New Nominee for IMF Chief Looks Set for Office

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German chancellor Gerhard Schroeder made his second pitch at putting one of his countrymen at the helm of the IMF on Tuesday, nominating a former Helmut Kohl aide to the post vacated by Frenchman Michel Camdessus. Last month Schroeder convinced his European neighbors that it was Germany's turn to head a global ruling body, and received reluctant approval for his first choice for IMF chief, Caio Koch-Weser. But that choice was rejected by the Clinton administration, which complained that Koch-Weser was too much of a lightweight to run the powerful fund. In addition, Koch-Weser had caused concern in Washington by making it plain that he would stick to European Union demands that the IMF play a long-term role in improving economic conditions rather than the more restricted crisis management function favored by the United States.

Schroeder Tuesday showed that he's still determined to have a German head the fund by nominating Horst Koehler, who's worked in the opposition Christian Democratic party. "The Germans were rebuffed in the first round," notes TIME financial correspondent Adam Zagorin. "So they've made an effort in this second round to produce a candidate who will not be rejected."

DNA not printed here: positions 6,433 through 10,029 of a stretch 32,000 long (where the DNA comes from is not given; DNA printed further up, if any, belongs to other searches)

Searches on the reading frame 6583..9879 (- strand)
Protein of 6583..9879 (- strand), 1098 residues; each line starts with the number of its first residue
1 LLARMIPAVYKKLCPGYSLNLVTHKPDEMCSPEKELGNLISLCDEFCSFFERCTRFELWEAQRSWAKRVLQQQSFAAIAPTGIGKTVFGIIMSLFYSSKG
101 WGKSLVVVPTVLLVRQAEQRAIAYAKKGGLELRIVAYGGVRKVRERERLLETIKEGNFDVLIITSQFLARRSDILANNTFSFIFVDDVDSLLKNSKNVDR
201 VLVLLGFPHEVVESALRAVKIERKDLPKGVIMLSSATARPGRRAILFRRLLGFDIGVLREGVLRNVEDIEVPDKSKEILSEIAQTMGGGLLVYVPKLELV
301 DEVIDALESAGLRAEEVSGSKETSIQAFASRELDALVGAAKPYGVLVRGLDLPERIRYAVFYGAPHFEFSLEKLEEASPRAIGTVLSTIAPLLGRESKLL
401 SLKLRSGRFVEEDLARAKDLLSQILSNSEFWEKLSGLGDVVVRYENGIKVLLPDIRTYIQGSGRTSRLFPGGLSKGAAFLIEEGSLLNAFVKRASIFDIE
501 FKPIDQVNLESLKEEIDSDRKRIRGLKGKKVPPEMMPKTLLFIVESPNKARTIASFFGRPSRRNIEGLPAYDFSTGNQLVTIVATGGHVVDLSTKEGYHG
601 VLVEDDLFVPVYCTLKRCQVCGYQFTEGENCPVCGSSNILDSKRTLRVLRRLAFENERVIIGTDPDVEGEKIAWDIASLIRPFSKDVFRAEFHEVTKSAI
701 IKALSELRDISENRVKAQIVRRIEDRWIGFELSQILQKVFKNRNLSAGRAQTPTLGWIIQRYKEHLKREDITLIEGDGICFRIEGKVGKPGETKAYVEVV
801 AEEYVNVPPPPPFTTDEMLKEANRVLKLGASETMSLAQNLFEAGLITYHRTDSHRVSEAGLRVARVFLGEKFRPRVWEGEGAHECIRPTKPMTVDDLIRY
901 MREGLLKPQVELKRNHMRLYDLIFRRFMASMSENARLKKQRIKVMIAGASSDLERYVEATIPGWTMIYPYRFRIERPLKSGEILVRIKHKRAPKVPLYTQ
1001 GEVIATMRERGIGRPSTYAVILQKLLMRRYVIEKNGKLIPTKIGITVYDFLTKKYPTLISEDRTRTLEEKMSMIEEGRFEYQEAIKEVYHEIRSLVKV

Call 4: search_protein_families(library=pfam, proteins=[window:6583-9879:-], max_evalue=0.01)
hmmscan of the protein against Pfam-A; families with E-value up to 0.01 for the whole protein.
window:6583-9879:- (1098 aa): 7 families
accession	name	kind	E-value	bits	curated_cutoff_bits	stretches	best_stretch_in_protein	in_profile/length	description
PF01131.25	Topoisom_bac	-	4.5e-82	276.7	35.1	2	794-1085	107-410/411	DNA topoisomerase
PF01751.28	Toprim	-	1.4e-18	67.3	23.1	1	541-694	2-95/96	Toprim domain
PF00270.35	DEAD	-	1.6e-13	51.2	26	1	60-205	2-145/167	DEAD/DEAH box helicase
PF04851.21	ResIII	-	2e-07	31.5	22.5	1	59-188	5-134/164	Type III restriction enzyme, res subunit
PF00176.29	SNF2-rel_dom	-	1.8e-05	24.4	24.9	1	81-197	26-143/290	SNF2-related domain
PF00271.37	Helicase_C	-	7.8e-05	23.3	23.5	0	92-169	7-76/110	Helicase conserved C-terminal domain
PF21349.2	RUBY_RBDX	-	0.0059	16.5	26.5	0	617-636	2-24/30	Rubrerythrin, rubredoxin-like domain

It seems there is general backing for Schroeder's new choice. On Tuesday the European Union supported Koehler for the position, which has traditionally been held by a European (the U.S., meanwhile, gets to choose the head of the World Bank). It also seems unlikely that Schroeder would risk presenting another nominee without first having received indications from the U.S. that the candidate would be acceptable. When the U.S. was holding out against Koch-Weser, a consortium of Arab and African nations championed the IMF's deputy, American Stanley Fischer. It raised speculation that the U.S., which has the largest vote of any nation in selecting the IMF chief, was angling to have an American in the office. But Treasury Secretary Lawrence Summers said Tuesday that there needs to be "global consensus" on who the next IMF head is — an indication that the U.S. will vote for the European.